This view of Roosevelt and the New Deal amounts to a myth compounded of ideological predisposition and historical misunderstanding. In the 1936 book The Menace of Roosevelt and His Policies, Howard E. Kershner came closer to the truth when he wrote that Roosevelt
took charge of our government when it was comparatively simple, and for the most part confined to the essential functions of government, and transformed it into a highly complex, bungling agency for throttling business and bedeviling the private lives of free people. It is no exaggeration to say that he took the government when it was a small racket and made a large racket out of it.
Prolonging the Depression
The irony is that even if Roosevelt did help to lift the spirits of the American people in the depths of the depression—an uplift for which no compelling documentation exists—this achievement only led the public to labor under an illusion. After all, the root cause of the prevailing malaise was the continuation of the depression. Had the masses understood that the New Deal was only prolonging the depression, they would have had good reason to reject it and its vaunted leader.
In fact, as many observers claimed at the time, the New Deal did prolong the depression. Had Roosevelt only kept his inoffensive campaign promises of 1932—cut federal spending, balance the budget, maintain a sound currency, stop bureaucratic centralization in Washington—the depression might have passed into history before his next campaign in 1936. But instead, FDR and Congress, especially during the congressional sessions of 1933 and 1935, embraced interventionist policies on a wide front. With its bewildering, incoherent mass of new expenditures, taxes, subsidies, regulations, and direct government participation in productive activities, the New Deal created so much confusion, fear, uncertainty, and hostility among businessmen and investors that private investment, and hence overall private economic activity, never recovered enough to restore the high levels of production and employment enjoyed in the 1920s.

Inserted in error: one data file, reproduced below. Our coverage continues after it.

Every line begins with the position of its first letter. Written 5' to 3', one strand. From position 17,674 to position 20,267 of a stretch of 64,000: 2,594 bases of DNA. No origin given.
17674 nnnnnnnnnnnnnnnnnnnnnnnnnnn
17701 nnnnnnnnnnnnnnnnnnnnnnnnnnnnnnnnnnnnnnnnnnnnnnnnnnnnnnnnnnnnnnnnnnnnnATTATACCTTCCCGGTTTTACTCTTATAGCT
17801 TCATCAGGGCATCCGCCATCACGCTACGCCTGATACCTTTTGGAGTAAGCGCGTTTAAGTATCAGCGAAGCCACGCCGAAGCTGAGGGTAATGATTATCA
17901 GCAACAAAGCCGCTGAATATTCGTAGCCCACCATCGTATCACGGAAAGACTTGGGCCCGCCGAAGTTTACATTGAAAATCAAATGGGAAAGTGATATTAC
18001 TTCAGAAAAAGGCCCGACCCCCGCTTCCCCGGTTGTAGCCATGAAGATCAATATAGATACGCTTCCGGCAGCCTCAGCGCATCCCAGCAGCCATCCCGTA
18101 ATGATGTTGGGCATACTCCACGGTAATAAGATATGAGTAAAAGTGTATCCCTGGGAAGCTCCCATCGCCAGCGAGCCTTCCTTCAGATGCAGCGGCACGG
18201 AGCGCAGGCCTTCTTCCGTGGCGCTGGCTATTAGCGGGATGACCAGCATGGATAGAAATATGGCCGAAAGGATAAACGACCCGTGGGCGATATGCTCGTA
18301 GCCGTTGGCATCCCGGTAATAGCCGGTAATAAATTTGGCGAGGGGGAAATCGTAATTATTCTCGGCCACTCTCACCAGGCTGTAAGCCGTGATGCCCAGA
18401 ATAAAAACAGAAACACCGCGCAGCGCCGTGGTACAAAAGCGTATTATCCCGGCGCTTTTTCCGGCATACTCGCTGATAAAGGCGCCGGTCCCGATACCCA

In this madness, the New Dealers had a method. Despite its economic illogic and incoherence, the New Deal served as a massive vote-buying scheme. Coming into power at a time of widespread destitution, high unemployment, and business failures, the Roosevelt administration recognized that the president and his Democratic allies in Congress could appropriate unprecedented sums of money and channel them into the hands of recipients who would respond by giving political support to their benefactors. As John T. Flynn said of FDR, “it was always easy to interest him in a plan which would confer some special benefit upon some special class in the population in exchange for their votes,” and eventually “no political boss could compete with him in any county in America in the distribution of money and jobs.”